These are great books to read if you’re struggling with body image, an eating disorder or have a friend who is dealing with a negative perspective of her body.
Perfect Girls, Starving Daughters
By: Courtney E. Martin
This is an interesting look into the lives of young women in our society, from the perspective of a “healthy” (i.e., non-eating-disordered) journalist. Martin speaks of food obsession and the need for perfection. She paints a picture of the all too familiar super woman. The book contains thorough interviews with those suffering from eating disorders, and those who have dodged these illnesses but are still deeply affected by self hatred. The feeling of never being “good enough” seems to be universal.
By: Lorri Antosz and Taryn Leigh Benson
A sad and heartbreaking story. I think I cried every page until the last. It expressed the pain of having an eating disorder so accurately, whether it was because the sufferer was older, or because she had it for a longer time. There are accounts from both mother and daughter, and how it affects the family. A must read.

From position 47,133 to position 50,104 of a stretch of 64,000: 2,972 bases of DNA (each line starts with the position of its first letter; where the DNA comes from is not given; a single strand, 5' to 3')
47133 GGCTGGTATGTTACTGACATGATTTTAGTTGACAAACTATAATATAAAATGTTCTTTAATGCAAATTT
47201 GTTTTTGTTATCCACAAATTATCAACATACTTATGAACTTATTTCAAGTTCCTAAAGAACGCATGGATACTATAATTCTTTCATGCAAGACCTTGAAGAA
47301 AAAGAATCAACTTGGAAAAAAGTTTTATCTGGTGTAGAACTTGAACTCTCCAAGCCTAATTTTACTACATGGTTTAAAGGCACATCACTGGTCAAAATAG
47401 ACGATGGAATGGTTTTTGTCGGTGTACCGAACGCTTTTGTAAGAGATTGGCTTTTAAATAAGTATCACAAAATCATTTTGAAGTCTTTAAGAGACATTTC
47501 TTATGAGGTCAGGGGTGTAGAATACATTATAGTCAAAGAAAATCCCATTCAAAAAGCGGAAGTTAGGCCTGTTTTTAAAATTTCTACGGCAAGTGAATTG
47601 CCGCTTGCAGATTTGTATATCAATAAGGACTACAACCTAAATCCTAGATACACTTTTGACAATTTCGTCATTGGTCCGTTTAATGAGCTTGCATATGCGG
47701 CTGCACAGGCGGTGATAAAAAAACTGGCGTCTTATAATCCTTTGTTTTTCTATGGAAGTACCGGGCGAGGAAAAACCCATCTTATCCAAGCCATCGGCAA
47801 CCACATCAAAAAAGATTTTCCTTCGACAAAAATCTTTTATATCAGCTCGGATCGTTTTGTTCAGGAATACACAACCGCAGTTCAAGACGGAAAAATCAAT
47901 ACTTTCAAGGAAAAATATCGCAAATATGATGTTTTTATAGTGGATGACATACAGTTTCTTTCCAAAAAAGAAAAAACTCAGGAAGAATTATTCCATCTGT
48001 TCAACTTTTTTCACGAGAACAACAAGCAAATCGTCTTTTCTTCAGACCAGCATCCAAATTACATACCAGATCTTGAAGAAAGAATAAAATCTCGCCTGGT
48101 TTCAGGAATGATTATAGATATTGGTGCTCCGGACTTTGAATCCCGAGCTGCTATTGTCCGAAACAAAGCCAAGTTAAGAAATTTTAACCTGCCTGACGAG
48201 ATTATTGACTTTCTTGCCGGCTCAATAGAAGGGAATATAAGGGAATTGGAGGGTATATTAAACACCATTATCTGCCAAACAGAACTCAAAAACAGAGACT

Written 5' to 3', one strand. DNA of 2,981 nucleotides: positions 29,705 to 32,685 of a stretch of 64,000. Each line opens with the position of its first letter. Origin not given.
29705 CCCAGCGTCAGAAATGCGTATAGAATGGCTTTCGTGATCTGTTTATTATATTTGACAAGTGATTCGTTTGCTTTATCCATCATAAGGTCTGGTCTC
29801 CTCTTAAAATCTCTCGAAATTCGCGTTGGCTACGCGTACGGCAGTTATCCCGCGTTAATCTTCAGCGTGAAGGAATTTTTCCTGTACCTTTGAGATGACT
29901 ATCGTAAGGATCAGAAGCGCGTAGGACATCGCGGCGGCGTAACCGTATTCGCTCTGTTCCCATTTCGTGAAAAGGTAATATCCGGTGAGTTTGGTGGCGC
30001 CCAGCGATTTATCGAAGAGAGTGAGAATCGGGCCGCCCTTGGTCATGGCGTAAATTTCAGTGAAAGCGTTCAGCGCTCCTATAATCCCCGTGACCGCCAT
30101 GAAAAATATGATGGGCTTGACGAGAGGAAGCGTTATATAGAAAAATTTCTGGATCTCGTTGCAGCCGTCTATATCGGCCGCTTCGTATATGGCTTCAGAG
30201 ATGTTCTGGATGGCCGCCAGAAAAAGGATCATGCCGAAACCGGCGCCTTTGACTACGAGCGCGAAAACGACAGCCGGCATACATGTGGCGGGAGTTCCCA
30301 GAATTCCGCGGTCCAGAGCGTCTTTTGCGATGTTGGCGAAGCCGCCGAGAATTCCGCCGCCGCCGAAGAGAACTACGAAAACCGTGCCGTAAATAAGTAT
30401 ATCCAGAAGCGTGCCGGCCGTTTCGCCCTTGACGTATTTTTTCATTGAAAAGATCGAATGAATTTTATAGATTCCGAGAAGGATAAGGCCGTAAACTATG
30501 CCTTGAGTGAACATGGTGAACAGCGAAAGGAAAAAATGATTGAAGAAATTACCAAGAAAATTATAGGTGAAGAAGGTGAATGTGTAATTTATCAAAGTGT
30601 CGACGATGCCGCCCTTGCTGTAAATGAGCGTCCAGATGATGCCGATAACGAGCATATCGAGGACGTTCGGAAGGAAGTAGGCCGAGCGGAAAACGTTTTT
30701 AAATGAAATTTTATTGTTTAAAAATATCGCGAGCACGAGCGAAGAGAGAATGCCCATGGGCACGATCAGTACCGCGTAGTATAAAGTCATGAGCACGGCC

In Pursuit of the Ideal
By: Nancy Wilson
Attractive, popular, vivacious and intelligent: Nancy had it all. Yet somehow, she still felt an intense and continuing need to be ever more perfect, which drove her to develop a life-threatening eating disorder. Compassion and empathy permeate Wilson’s writing as she cuts to the core and openly tells how she fell into the agonizing traps of anorexia and bulimia. She speaks with conviction about key factors contributing to the development of her eating disorder and deals gently with the hurt and the pain, while bringing to light the grief it causes.
Most importantly, Nancy shares how she was able to climb out of her devastating nightmare. She offers powerful insights and lists practical steps to help hurting teens find freedom and complete healing. In this world of media bombardment which shouts to young people that only perfection leads to self-worth, In Pursuit of the Ideal offers a realistic lifeline of deliverance and hope.
Read a first-hand account from a normal girl, fighting the scary eating disorder disease.